Veteran Traditional Arts Teacher Sou Savang Hospitalized

Sou Savang has been hospitalized since Oct. 9 after falling seriously ill. Photo from Facebook.

Sou Vannak, the youngest son of Sou Savang, a.k.a. Fuzo, has said his family is struggling to pay for his father’s medical treatment and urgent support is needed to care for him

PHNOM PENH--Sou Savang, a veteran teacher of many art forms and executive director of the National Action Culture for the Orphan Poor Children Association, was rushed to hospital on Oct. 9 after falling seriously ill.

Now 78, Savang—who also goes by the name Fuzo—is a renowned comic, a former teacher of fine arts and a keen conservator of Cambodian culture, who has spent much of his life working with underprivileged children to who he has housed and taught traditional art forms.

Sou Vannak, the youngest son of Savang, said he has put his house up for sale to raise the $150,000 urgently needed to cover his father’s medical treatment. He called upon those who can help his father to donate.

According to Vannak, Savang’s condition has improved moderately and currently his father’s fever, coughing and fatigue have decreased, but his as much as 70 percent of his lungs are damaged and his liver has grown inflamed.

“The liver has developed an abscess, which has not come out yet. However, the collection of pus must be pumped out because if unattended, it will pose a threat to my father within 24 hours,” he said. “This treatment only lessens my father’s condition but does not completely put a halt to the progressing of the disease because he has been sick before. Tuberculosis usually returns in old age, even if we treat it as a child.”

Savang suffered from tuberculosis nearly 20 years ago but has since recovered. A few years ago, he underwent surgery and lost part of his liver, putting him at more risk of illness.

The doctor will analyze the abscess and will prescribe medicine to treat the disease, Vannak stated, adding that Savang has to take some medicine to control his condition during the week before knowing the diagnosis.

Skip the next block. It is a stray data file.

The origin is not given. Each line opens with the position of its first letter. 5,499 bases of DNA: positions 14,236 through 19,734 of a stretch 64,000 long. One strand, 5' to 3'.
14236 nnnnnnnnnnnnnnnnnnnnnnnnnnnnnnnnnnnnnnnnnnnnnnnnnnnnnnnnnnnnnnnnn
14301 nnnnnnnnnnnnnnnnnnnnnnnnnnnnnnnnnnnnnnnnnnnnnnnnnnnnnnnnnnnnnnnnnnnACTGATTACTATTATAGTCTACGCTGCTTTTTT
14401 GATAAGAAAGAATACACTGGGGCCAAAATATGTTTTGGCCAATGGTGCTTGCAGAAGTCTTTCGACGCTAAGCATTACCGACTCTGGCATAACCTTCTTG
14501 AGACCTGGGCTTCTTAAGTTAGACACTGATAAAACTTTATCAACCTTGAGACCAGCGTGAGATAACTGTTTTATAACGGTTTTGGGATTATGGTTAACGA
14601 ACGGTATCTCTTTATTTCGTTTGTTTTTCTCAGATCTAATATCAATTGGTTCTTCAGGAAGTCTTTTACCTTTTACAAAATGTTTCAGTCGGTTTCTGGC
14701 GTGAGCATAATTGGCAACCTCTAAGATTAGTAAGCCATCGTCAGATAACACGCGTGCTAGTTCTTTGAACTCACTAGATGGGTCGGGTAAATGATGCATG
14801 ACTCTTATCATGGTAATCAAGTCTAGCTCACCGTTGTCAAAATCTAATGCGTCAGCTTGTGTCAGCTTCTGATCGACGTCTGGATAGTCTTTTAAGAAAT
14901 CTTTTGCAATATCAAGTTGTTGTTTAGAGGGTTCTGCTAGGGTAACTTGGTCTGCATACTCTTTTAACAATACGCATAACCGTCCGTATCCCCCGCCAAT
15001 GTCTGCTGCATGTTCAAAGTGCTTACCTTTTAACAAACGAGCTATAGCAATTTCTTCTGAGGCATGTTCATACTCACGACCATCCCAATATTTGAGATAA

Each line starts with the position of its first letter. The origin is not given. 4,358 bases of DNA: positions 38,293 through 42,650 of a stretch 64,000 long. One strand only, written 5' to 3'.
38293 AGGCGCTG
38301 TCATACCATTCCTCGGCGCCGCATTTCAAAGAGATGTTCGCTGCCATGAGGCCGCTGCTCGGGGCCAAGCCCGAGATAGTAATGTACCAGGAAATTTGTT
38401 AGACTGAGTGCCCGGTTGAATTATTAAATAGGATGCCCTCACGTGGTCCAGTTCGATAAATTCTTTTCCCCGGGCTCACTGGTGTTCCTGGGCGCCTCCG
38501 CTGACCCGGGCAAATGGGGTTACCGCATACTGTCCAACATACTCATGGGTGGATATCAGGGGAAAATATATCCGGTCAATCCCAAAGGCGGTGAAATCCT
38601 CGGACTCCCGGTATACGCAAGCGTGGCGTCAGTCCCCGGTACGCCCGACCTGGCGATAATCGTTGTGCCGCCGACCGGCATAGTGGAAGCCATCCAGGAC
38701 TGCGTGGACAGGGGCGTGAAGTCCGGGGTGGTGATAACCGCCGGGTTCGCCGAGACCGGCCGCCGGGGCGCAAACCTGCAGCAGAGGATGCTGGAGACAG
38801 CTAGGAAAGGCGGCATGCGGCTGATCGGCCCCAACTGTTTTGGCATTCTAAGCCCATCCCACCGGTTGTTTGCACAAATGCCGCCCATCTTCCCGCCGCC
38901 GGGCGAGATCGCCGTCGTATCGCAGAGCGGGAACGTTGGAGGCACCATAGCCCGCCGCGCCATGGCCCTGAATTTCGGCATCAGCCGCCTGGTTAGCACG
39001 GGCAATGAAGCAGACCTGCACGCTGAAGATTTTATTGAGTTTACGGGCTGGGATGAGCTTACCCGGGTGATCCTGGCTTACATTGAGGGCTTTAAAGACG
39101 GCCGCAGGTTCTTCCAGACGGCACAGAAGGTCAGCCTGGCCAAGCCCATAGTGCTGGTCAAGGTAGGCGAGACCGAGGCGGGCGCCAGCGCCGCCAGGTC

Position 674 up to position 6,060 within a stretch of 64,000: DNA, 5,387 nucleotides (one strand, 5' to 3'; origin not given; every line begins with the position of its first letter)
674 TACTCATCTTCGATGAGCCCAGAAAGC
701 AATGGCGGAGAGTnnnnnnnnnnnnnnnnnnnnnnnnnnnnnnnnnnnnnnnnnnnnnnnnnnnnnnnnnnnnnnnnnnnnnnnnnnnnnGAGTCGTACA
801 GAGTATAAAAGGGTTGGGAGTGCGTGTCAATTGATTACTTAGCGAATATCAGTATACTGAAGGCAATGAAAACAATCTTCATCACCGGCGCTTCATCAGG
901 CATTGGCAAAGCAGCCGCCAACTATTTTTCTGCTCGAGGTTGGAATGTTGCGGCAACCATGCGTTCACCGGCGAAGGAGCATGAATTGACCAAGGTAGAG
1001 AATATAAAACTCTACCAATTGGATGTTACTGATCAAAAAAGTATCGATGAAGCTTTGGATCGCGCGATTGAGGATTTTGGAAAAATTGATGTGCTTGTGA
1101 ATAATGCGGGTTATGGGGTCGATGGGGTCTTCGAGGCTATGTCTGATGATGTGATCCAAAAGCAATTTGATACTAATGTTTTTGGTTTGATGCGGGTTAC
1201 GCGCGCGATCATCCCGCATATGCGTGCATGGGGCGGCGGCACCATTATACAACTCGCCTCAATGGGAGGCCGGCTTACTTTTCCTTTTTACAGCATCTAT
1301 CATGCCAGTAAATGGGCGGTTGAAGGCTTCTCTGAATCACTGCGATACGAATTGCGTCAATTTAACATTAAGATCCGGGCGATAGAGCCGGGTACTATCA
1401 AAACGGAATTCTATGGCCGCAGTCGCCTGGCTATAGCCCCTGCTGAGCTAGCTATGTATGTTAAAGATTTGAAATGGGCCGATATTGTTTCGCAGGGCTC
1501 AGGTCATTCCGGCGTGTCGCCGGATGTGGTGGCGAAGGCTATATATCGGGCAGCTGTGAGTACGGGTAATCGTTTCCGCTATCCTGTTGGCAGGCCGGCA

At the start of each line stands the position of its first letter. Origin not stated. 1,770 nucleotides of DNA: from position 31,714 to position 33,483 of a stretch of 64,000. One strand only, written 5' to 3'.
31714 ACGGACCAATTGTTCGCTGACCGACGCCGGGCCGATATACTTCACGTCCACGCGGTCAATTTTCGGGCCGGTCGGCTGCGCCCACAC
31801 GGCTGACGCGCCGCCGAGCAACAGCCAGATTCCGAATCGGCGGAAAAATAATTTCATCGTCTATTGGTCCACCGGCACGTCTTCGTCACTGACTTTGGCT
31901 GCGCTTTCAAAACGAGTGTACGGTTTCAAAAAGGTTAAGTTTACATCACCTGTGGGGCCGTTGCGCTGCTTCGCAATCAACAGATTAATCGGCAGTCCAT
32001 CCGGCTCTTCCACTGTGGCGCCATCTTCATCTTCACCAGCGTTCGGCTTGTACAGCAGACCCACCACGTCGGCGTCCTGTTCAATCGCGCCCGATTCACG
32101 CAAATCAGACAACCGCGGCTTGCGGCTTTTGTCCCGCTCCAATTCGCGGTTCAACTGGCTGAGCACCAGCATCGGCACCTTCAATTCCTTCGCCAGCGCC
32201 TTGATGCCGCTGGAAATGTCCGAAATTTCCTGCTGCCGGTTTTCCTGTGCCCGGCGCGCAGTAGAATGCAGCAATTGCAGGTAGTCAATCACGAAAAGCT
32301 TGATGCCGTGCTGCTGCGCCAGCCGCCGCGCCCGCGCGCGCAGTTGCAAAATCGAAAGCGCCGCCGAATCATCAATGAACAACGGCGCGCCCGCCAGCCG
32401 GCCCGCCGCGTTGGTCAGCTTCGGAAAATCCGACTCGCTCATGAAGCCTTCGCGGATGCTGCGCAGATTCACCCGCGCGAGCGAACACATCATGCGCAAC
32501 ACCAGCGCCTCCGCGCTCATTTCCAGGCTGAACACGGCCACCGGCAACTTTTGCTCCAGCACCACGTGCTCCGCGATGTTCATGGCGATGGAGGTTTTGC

“Antiseptic treatment should be done between four to six weeks. Medical expenses have not been confirmed,” said Vannak. “I asked the doctor to take the father out of the ICU because I could not afford it, while a regular treatment in a normal room also costs more than $1,000 per day, which requires a whole week for treatment.

“More than $30,000 has been spent so far for his previous medical treatment. I now have to prepare $10,000 for one week of treatment, but we still have to pay more for further treatment.”

In addition to medical treatment, Savang was required to undergo additional scans. A single scan costs $700 to $ 800, according to his son.

“Currently, I have less than $30,000, while some of the money has been borrowed from my friends or other people,” he said. “There is a lot to be paid, and borrowing money from other people is not the best solution as they won’t be able to help us much. So, all I could do is put my house on sale so that I could repay the debt and pay for my father’s medical treatment.”

Vannak added that he has written letters to a number of individuals within the government and those who have been close to his family, including the Cambodian Red Cross, to ask for support.

He has not received any responses, but Vannak said he has received money from some charitable people.

“I have already called for assistance, but I do not want to insist on the help. Charitable people can help us as much they can,” Vannak said. “When we normally lack something, we always want help, but not to the point of insistence.

“I will try to solve my family’s problems as hard as I can. I would not change my decision of selling our house even after our family receives assistance. Moreover, even after selling the house, we still need assistance because the treatment is a long journey, which requires a great amount of money.”

Vannak said that after he announced the sale of the house until now, no one has contacted him yet, but if the house is sold, 50 percent of the money will be used to repay the bank while the other 50 percent will be divided into two parts: Paying off the debt from his father’s previous medical treatment and paying for the current treatment of his father. 

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